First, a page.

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Devon Hewitt, a partner at Protorae Law, has over 20 years’ experience in the field of government contracts, representing small, mid-tier and large government contractors. She advises clients on a wide range of government contracting issues including  FAR compliance; small business contracting programs; intellectual property and data rights; GSA Schedule; the Service Contract Act; noncompete, nonsolicitation and nondisclosure agreements; subcontracts and teaming arrangements; joint ventures; FOIA; due diligence and novations; contract claims; codes of ethics and business conduct; mandatory and voluntary disclosures; suspension and debarment; terminations; and government audits and investigations.

Ms. Hewitt also is a litigator and has represented clients in nearly 100 protests before federal agencies, the U.S. Court of Federal Claims, and the Government Accountability Office.  She is one of the few attorneys that has argued bid protest appeals before the United States Court of Appeals for the Federal Circuit. In addition, Ms. Hewitt represents clients in subcontract and other dispute matters in civil courts and in arbitrations.  Prior to joining Protorae Law, Ms. Hewitt was a partner at Piliero Mazza in DC and a partner in the Government Contracts practice of Pillsbury, a large, multi-national law firm.

Ms. Hewitt has authored numerous publications and taught a variety of courses on government contracts. She has served as a guest speaker for seminars sponsored by the National Contract Management Association, the Professional Services Council, the Washington Chapter of the Association of Corporate Counsel, the Government Technology & Services Coalition, the Public Contracts Section of the American Bar Association, the Society of Military Engineers and other industry groups. Ms. Hewitt authored a treatise on Small Business Contracting Programs, which was published by Thompson Reuters in two parts at the end of 2010.  In 2012, Aspatore Books published the 2012 edition of its popular “Inside the Minds” series for government contractors which included a chapter written by Ms. Hewitt.  Ms. Hewitt also is a columnist for Bloomberg BNA’s Federal Contracts Report and a frequent blogger on government contracts issues.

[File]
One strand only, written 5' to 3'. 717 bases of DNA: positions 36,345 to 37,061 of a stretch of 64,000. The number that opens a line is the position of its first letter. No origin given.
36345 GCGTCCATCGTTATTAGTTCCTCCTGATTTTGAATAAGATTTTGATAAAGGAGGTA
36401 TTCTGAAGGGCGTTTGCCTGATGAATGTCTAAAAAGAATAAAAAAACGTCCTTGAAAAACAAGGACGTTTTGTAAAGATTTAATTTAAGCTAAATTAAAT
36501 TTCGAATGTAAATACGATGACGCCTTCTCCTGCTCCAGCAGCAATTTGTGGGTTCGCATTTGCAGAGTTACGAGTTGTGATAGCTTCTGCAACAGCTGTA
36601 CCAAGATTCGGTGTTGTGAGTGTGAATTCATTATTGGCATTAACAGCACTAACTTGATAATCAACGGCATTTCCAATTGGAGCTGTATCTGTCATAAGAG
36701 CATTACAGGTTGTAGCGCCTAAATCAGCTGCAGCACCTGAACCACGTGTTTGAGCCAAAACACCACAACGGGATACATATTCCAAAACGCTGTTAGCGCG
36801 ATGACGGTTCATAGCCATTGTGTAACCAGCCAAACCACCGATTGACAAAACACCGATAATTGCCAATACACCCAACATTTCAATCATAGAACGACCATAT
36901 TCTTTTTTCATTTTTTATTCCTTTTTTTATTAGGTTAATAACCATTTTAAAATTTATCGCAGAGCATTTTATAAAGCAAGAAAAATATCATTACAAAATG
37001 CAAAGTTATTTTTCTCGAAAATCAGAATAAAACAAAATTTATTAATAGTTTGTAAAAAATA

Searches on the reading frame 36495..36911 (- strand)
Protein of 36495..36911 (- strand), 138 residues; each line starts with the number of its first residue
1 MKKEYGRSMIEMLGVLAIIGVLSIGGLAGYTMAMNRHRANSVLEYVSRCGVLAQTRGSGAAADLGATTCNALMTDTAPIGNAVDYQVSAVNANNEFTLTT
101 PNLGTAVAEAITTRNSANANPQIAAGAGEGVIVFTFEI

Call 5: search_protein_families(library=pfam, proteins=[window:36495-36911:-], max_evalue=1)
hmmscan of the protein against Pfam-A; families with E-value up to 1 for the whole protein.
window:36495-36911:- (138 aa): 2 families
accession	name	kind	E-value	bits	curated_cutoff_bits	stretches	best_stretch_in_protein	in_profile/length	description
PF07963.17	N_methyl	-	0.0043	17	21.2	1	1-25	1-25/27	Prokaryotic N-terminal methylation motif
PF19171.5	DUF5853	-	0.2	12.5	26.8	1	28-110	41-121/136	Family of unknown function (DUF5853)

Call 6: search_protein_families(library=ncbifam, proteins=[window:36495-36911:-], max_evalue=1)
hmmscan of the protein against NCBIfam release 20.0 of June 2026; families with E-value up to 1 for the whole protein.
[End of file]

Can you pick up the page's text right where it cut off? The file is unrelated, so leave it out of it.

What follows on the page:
Ms. Hewitt is a member of the Board of the Small Emerging Contractors Advisory Forum (SECAF) and currently serves as Chair of its Legislative and Regulatory Committee.  Ms. Hewitt has been active in the government contracts bar, serving as a Council member for the ABA’s Public Contract Law Section, as Chair of the section’s Committee on Small Business, as an editor of the section’s publication, The Procurement Lawyer, and as a guest editor of the section’s publication on Service and Supply Subcontract Flowdowns.

Ms. Hewitt received her Juris Doctorate from the University of Virginia School of Law, where she was an editor of the Journal of Law and Politics and a member of the school’s National Moot Court team. Following law school, she clerked for the Honorable Jose A. Fusté of the U.S. District Court for Puerto Rico.  Ms. Hewitt graduated magna cum laude and Phi Beta Kappa from Smith College.

Representative Matters

  • Represented a Singapore company in a dispute with a large federal contractor over non-payment for the construction of Army garrisons in Afghanistan
  • Represented small business contractor against a cease and desist action alleging the small business violated noncompete and nonsolicitation provisions of a subcontract with large contractor
  • Represented SDVOSB in negotiation of a GSA Contractor Teaming Agreement with large public relations firm
  • Successfully represented language school in protest of a contract award by the Foreign Service Institute valued at over $200 million

Honors and Awards

  • 2016 AV Preeminent Peer Rated, Martindale-Hubbell®
  • 2016, 2015 Virginia Legal Elite – Legislative/Regulatory/Administrative, Virginia Business
  • 2014 Washington SmartCEO Power Players Finalist

LEGAL DISCLAIMER: THE RESULTS OF ALL CLIENT MATTERS DEPEND ON A VARIETY OF FACTORS UNIQUE TO EACH MATTER. PAST SUCCESSES DO NOT PREDICT OR GUARANTEE FUTURE SUCCESSES.